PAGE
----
Tuesday, June 13, 2017
I last wrote for Integrity USA nearly a decade ago when I was on the Board. We were coming out of a church-wide conversation about how we were going to treat LGBT people, and those of us in Integrity were both excited and curious - excited about the Church growing more fully into the love of Christ as and curious what the future of Integrity would be. Ten years later, as a priest at St. Paul’s Cathedral in San Diego (a Proud Parish Partner of Integrity), my experience is that we still question what direction Integrity is going. Here in San Diego, we often ask whether we still need Integrity, given the rapid change and acceptance of LGBTQ people in the life of the Church.
Recently, though, I have been reminded how shortsighted we are being when we ask if Integrity still has a role. Later this month, a Christian church in San Diego will host a national conference on conversion or reparative therapy. The “Restored Hope Network” will bring people from all over the country to offer "hope for those struggling with sexual and relational brokenness." They claim to offer a "cure" for homosexuality.
I must admit I was shocked when I learned that this conference was happening. For one, I thought reparative therapy died a few years ago with the dissolution of Exodus International, which closed in 2013 after its president apologized, acknowledged that conversion therapy does not work, and that changing sexual orientation is not possible. My understanding is that his ex-wife and a few other remnants of Exodus formed the “Restored Hope Network.”
I was even more surprised that such a conference would be held here in San Diego because in California and seven other states, so-called “conversion” therapy is illegal for minors, an acknowledgement of its dangers and lack of efficacy.
I have never been a victim of conversion therapy, but after seminary I spent several years working in a mental health inpatient hospital as a chaplain. I heard firsthand the awful stories of people who had their identities stripped away from them at the most tender moments of their lives. I met too many people who had attempted suicide because they had become deeply convinced by religious authorities that they were flawed and had no hope for a meaningful future.
When I was on the Board of Integrity, I toured churches as a representative of Integrity. Again, I heard stories of rejection and pain caused by conversion therapy. I listened to stories of struggle with self-acceptance and acceptance by God after religious abuse.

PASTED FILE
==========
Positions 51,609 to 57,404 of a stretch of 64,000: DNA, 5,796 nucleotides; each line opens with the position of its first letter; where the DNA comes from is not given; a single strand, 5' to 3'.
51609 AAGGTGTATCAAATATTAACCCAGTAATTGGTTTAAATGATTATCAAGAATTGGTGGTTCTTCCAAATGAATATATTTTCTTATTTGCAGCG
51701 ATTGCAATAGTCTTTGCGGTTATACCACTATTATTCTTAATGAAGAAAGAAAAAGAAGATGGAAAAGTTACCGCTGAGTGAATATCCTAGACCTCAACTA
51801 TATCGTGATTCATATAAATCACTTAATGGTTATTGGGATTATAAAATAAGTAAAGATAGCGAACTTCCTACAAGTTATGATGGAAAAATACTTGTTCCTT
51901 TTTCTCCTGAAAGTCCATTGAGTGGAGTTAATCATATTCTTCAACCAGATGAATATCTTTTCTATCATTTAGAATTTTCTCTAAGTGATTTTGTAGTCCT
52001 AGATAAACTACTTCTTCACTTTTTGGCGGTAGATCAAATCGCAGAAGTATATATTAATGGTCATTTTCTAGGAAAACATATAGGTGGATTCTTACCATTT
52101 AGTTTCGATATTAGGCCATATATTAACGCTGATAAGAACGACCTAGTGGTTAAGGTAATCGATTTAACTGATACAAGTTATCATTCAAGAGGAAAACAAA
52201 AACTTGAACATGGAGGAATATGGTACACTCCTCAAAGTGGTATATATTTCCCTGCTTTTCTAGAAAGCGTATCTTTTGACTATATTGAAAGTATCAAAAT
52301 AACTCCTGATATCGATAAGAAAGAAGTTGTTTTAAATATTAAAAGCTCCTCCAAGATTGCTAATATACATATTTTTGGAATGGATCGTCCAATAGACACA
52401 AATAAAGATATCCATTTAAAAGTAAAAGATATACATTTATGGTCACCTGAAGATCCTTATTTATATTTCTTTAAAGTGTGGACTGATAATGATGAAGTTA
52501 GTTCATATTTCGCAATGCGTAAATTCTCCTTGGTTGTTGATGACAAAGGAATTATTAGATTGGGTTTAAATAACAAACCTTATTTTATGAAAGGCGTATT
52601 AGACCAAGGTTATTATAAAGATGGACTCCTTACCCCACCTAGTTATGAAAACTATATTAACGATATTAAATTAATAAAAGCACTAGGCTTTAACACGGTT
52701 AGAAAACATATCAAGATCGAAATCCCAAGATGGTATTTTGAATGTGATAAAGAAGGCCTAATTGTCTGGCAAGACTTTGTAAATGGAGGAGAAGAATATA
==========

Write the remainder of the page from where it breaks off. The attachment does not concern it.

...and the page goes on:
The damage caused by religious abuse, which includes conversion or reparative therapy, is real, is tragic, and pains the heart of God. Conversion therapy simply does not work and, in fact, causes damage. LGBTQ young people who experience rejection because of their identity are more than eight times as likely to attempt suicide as those who are accepted.
What is the future of Integrity? I do not know what it will be, given that the Church now has canons on the books to welcome and affirm our unique and God-given gifts - thanks be to God! Still, it is easy to become complacent once we have gotten for ourselves what we have sought, even when we know there are parts of the Church where those canons have yet to be fully realized.
Still, for me, Integrity has never been about only you and me. It has always been about all of us; everybody; the whole human family. So I can tell you this: Integrity San Diego will be present to protest the Restored Hope Network national conference, and if you are in Southern California I hope you will join us. Because no child of God deserves to hear that they are anything less than fully loved by their Creator, that their gifts are a treasure to be cherished, and that they are themselves a part of this wondrous creation.
We will follow that up a month later with a fabulous pride celebration, where the Cathedral is an official stop for Pride week festivities when we will host an Interfaith prayer service featuring MCC founder Troy Perry. We will also take the lead on an interfaith “Pride with Prayer, Pride with Purpose” sub-theme in the official parade delegation. We will participate because Integrity, the Church, and all of us need to remind the whole world that LGBTQ gifts are meant to shine, and shine brightly! We, all of us, are a part of this multi-colored rainbow body, straight and gay and genderqueer and trans. All of us, with our different functions and gifts and skills, are necessary to make this Body of Christ work together in harmony for love.
Wherever you are this pride season, I pray that you will live it fabulously in the unceasing love of God, and mindful of the justice that seems to be more and more needful every day.
The Rev. Jeff Martinhauk
St. Paul’s Cathedral San Diego
All are welcome to join us in this protest. There will be a vigil on June 15 at 5:30pm, followed by demonstrations of love and acceptance organized by a group of San Diego LGBTQ organizations on June 16 and 17 at the sites of the hotel and conference. You are also invited to participate with St. Paul’s at San Diego Pride on July 15.